Reviews

I Know This Wasn’t Much

  When writing about The Unnameable, some critics prefer to use the term “interlocutor” rather than the “narrator,” since narrator implies a subjective position that is difficult to locate in Beckett’s novel.  Indeed, while reading, it sometimes feels like the words are not being spoken so much as they are foaming out of some unknown source. Advertisements

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Reviews

Further Disclosure: I Am a Clown

Bill Irwin—who reminds us several times throughout On Beckett that he is in his “dotage”—is a member of a fading profession.  In the ‘seventies, he trained at Ringling Bros. and Barnum & Bailey Clown College, a defunct school named after a company that closed after over a century just last year.  The vaudeville tradition he adores […]

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Reviews

Vienna Waits for You

The Elevator Repair Service is best known for their radical minimalist productions; perhaps their most famous is Gatz, an eight-hour reading of The Great Gatsby in its entirety.  I was admittedly ambivalent, then, about their Measure for Measure: would director John Collins and his cast and crew suit the text to the concept or the concept to […]

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Reviews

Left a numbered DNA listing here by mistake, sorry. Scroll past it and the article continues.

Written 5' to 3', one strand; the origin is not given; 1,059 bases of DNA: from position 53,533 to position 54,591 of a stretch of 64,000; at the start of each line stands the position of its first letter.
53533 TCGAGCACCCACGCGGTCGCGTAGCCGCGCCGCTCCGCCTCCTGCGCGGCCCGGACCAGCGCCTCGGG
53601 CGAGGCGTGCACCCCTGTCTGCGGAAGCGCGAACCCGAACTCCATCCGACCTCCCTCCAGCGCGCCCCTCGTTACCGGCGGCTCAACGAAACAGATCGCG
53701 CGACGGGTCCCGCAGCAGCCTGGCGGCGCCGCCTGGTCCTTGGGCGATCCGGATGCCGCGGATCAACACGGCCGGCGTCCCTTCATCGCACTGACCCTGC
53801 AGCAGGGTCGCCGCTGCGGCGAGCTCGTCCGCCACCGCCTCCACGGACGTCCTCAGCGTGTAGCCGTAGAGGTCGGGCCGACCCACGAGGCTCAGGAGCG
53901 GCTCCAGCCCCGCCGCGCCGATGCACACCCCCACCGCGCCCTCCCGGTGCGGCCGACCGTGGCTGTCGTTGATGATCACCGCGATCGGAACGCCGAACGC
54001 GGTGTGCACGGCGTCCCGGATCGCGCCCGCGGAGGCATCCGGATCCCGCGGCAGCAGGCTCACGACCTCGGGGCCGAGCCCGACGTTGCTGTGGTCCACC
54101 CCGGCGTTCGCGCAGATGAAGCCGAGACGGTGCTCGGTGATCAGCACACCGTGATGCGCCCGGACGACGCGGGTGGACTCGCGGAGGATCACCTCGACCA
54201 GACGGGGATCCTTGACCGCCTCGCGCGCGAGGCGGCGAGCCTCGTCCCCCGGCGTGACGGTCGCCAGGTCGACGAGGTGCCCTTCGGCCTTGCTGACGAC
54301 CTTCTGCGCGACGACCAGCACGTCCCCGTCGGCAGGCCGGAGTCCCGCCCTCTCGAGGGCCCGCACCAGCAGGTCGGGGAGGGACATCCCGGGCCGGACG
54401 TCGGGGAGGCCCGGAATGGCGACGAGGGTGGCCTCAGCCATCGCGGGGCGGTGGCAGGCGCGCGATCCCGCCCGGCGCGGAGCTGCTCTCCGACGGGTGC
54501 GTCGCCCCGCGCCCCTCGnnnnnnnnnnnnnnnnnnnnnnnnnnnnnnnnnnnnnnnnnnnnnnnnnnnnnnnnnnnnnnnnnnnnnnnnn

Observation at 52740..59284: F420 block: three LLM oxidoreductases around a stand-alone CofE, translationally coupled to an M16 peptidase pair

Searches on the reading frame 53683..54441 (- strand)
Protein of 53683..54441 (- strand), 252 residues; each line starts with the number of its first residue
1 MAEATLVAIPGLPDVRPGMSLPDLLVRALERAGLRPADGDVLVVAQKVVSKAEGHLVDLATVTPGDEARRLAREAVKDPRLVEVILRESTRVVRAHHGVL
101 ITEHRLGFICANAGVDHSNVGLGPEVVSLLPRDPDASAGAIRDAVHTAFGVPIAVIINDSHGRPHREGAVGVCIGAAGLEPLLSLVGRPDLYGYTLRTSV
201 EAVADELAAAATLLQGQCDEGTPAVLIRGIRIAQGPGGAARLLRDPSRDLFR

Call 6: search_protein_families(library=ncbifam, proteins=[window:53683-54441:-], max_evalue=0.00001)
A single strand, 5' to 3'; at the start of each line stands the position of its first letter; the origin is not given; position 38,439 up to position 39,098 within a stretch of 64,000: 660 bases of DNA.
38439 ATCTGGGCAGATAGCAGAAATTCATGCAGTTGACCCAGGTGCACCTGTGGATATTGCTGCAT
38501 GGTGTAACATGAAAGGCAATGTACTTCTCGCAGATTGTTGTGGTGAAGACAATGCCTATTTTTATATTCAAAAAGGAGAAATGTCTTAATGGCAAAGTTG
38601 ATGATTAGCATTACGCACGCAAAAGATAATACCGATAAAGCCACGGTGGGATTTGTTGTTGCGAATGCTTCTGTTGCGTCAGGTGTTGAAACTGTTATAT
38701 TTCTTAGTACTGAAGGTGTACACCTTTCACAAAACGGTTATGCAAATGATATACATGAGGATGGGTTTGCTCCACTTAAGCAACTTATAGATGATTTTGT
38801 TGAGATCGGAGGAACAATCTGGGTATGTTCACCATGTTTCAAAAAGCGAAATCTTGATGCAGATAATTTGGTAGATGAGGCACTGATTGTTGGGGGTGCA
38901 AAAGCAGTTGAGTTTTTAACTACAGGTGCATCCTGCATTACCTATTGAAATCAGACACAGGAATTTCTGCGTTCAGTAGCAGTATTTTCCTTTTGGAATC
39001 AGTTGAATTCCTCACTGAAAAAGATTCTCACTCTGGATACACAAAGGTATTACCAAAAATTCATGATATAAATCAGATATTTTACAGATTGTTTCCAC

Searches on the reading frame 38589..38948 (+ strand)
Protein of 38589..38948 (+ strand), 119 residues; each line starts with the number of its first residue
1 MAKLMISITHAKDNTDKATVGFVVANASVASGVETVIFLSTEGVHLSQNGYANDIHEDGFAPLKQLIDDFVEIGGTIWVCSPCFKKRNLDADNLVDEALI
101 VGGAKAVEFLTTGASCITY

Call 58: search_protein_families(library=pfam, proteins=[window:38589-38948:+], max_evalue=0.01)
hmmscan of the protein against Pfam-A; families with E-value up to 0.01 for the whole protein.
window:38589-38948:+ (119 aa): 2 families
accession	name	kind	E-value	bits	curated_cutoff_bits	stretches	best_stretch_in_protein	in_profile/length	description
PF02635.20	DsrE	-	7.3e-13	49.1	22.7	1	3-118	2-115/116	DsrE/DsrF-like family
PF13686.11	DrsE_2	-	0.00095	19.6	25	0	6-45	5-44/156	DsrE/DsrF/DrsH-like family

Not Long Now

Beckett blinded his characters.  He struck them mute, rendered them impotent.  He crippled them, starved them, widowed them, and burdened them with diseases.  But he never abandoned his affection for them.

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Reviews

Somebody Planted This on Me

The title says it all: The Death of the Last Black Man in the Whole Entire World aka The Negro Book of the Dead is about the death and burial of a character named only Black Man with Watermelon (Daniel J. Watts).  His wife, Black Woman with Fried Drumstick (Roslyn Ruff), remains haunted by this death and […]

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Reviews

Is This It, Sir? History?

Just as William Snelgrave (Gordon Joseph Weiss) and his wife, Darcy (Concetta Tomei), are nearing the end of their quarantine, two interlopers break into their home and the clock resets.  It’s 1665, the year of the Great Plague that would kill almost one quarter of London’s population.  King Charles II and his family have fled […]

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Reviews

I Wondered What Robert Newton Would Think of This

Clive Owen drapes both hands over the arms of his chair. With a taut stillness that could be mistaken for calm, he looks exactly like a lion in the moments before it will pounce. One gets the feeling he could rape or murder without mussing up his suit or disheveling his thickly gelled hair. His movements […]

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